Snowcapped and with a sawtoothed profile that appears to be taking a bite out of the Wyoming sky, the Grand Tetons just look like what a mountain range is supposed to be. Hiking in the Tetons takes you beyond the range’s granite wall and into its varied world of mountain lakes, cascading creeks, and hidden canyons.
While the range rises to nearly 14,000 feet, numerous day hikes in Grand Teton National Park are accessible to hikers of all skill levels. But even though trails are just minutes from Jackson Hole, Grand Teton hikes explore surprisingly wild country.
Moose and elk are common and you should also familiarize yourself with bear safety measures before hiking here. That’s because the park is part of the Greater Yellowstone Ecosystem and both grizzly and black bears are frequently spotted near Teton trails. With trailheads at roughly 7,000 feet, weather changes quickly and you should also pay attention to forecasts to avoid getting caught in lightning storms.
1. Cascade Canyon
Maybe the most diverse day hike in the Tetons, the trek into Cascade Canyon begins along the shores of Jenny Lake. Right away you have a couple of options: You can hike along the shorelilne for about two miles to reach access to the canyon or take the 10-minute shuttle boat ride across the lake. Because Cascade Canyon is the real highlight, I’d recommend that you save the miles and take the boat, which offers panoramas of the lake and the Tetons. Once you’re on the other side of the lake, the trail is quite crowded as it climbs rather steeply to the overlook for the not-so-hidden Hidden Falls. Fortunately most people turn around at the falls and in another half mile, you enter Cascade Canyon. As you hike along thickets of berries (watch for bears), meadows, and forests, you’ll pass ponds and get terrific views of 12,928-foot Mount Owen. Moose are common in the canyon and be sure to also keep your eyes and ears open for picas, a small rabbit-like animal with a sharp call that lives within rock falls. The trail connects deep into the Tetons but a popular turnaround spot for day hikers is the bridge over Cascade Creek for a 9-mile roundtrip.
2. Death Canyon
Sounds really appealing, right? But despite that intimidating moniker, this moderate 7.9-mile up-and-back hike into Death Canyon is filled with wildlife (we saw two moose in the first half mile), wildflowers, and views. The trailhead is about 1.7 miles off the Moose-Wilson Road. The trail climbs steadily up a forested moraine for about 450 feet in a mile to an overlook of glacier-carved Phelps Lake. From there, it drops 650 feet toward the lake before it reaches a junction roughly 2.1 miles from the trailhead. Go right at the junction to explore Death Canyon. The trail climbs along the rushing creek and into the steep-walled canyon, which in summer is filled with wildflowers and raspberries (it’s an active bear area). A popular turnaround spot is the patrol cabin nearly four miles from the trailhead. But you can also just explore the canyon for a bit and head back before reaching the cabin to reduce the miles and climbing.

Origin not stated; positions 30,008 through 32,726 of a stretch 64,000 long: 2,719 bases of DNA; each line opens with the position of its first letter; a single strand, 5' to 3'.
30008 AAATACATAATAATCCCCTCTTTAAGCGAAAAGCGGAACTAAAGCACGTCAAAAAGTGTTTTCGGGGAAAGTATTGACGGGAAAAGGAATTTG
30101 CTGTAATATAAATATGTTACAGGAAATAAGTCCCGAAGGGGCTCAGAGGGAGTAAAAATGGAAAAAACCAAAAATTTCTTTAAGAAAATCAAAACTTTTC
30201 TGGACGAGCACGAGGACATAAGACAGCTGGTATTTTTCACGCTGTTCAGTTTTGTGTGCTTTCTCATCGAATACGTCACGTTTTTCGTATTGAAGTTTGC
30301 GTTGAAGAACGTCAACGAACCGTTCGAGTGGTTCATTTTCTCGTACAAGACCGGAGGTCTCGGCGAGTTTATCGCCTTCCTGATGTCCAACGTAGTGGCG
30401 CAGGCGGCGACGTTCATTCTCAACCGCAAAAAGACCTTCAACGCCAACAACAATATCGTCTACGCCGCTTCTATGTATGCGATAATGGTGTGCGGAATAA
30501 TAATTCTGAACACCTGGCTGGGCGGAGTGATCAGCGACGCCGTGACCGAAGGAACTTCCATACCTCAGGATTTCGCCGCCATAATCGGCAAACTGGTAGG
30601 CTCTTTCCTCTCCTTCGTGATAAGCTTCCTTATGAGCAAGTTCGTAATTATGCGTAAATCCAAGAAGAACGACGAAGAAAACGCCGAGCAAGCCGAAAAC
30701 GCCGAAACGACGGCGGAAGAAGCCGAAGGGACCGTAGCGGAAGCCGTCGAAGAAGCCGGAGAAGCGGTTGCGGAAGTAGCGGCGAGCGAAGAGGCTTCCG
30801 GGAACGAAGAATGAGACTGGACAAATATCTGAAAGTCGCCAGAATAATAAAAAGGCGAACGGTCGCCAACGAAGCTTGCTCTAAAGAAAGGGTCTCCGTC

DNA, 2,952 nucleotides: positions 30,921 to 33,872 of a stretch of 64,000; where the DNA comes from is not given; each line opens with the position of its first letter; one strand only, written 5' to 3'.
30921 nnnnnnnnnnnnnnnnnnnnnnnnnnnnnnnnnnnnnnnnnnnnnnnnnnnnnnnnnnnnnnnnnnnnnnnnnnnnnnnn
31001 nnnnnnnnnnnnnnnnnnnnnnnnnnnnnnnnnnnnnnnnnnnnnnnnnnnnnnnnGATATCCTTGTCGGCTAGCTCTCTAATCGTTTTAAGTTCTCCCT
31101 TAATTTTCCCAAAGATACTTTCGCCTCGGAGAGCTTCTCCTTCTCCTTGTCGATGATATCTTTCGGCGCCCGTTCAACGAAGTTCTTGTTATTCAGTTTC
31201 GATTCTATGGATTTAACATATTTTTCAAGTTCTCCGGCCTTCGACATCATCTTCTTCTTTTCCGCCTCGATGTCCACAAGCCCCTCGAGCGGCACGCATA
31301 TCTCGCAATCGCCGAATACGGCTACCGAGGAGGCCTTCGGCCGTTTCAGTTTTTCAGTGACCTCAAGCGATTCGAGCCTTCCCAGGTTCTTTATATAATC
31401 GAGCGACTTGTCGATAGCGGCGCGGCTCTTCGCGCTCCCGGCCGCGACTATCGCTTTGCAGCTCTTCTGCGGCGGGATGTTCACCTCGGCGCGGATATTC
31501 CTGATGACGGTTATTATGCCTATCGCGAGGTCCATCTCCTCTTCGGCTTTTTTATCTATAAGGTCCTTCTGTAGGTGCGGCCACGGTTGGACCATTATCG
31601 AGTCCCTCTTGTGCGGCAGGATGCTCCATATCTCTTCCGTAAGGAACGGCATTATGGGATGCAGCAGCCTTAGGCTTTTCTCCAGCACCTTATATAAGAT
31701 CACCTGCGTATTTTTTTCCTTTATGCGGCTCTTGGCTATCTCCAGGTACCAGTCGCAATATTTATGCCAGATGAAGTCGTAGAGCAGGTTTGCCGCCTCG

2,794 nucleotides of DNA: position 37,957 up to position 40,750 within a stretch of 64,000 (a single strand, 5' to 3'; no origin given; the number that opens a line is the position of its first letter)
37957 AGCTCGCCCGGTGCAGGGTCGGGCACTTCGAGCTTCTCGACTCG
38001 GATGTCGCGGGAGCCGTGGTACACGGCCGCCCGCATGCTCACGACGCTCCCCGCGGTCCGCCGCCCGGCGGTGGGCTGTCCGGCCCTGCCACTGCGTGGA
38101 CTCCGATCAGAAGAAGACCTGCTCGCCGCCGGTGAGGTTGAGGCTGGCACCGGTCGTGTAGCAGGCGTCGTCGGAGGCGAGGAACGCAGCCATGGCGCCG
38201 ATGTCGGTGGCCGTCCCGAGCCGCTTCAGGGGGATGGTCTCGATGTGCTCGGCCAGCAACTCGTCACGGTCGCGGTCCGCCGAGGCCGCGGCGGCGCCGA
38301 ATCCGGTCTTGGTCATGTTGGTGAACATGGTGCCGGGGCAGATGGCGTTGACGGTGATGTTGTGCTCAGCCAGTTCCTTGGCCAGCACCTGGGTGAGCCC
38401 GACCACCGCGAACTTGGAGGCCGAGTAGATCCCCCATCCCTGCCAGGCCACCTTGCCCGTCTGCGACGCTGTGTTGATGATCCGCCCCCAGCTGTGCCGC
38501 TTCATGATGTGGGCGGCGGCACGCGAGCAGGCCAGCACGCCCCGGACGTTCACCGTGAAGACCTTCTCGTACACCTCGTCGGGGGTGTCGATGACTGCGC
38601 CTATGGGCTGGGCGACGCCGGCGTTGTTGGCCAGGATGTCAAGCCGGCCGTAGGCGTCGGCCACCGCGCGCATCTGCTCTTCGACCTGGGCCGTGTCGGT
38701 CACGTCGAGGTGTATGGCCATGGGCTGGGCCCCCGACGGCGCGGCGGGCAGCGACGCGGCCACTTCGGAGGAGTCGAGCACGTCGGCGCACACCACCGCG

3. Heron Pond and Swan Lake
I found this hike after I asked a veteran ranger about Teton day hikes that visitors often overlook. The mostly flat, 3-mile loop begins at the Hermitage Point Trailhead near Colter Bay Visitor Center on Jackson Lake but quickly leaves the marina and more developed areas behind. Stay right at junctions and the trail travels through lodgepole pine forests before reaching Heron Pond in a bit over a mile. With its lily pads and views out to Jackson Lake with 12,605-foot Mount Moran in the distance, Heron Pond is a gorgeous spot. The trail edges along Heron Pond and if you continue to the right, you can try a 9.2-mile loop (from the original trailhead) that leads to Hermitage Point, which reaches into Jackson Lake. To complete the shorter loop, turn left at the junction, and return along Swan Lake, which, as its name suggests, is home to trumpeter swans and other waterfowl.
4. Phelps Lake From Laurance S. Rockefeller Preserve Center
One of the true jewels of the Tetons, the preserve opened to the public in 2008 after Rockefeller donated 1,100 acres to Grand Teton National Park in 2001. An 8-mile trail network begins from the LEED (Leadership in Energy and Environmental Design) platinum-certified visitor center along the Moose-Wilson Road. The easy 3.1-mile Lake Creek-Woodland Trail Loop travels along a creek and leads to the shores of Phelps Lake and terrific Teton views. For a longer hike, continue on the Phelps Lake Loop, which follows the shoreline to create a 6.6-mile roundtrip from the visitor center.
5. Taggart Lake Loop
This moderate 4-mile loop with about 500 feet of climbing visits a piedmont lake and explores forests, meadows, and glacial moraines. The trail begins from a parking area along the Teton Park Road north of Moose, then climbs through a more open, unshaded expanse that burned in 1985. Stay to the right at the first junction and along the way, you get views of the Tetons’ towering Cathedral Group as the trail parallels Beaver Creek. At a junction about a mile from the trailhead, you can extend the loop and reach Bradley Lake by staying to the right. But go left for Taggart Lake and you’ll get big views from a ridge before dropping to the shoreline. At the junction with the Valley Trail, about .8 miles beyond the lakeshore, turn left to complete the loop.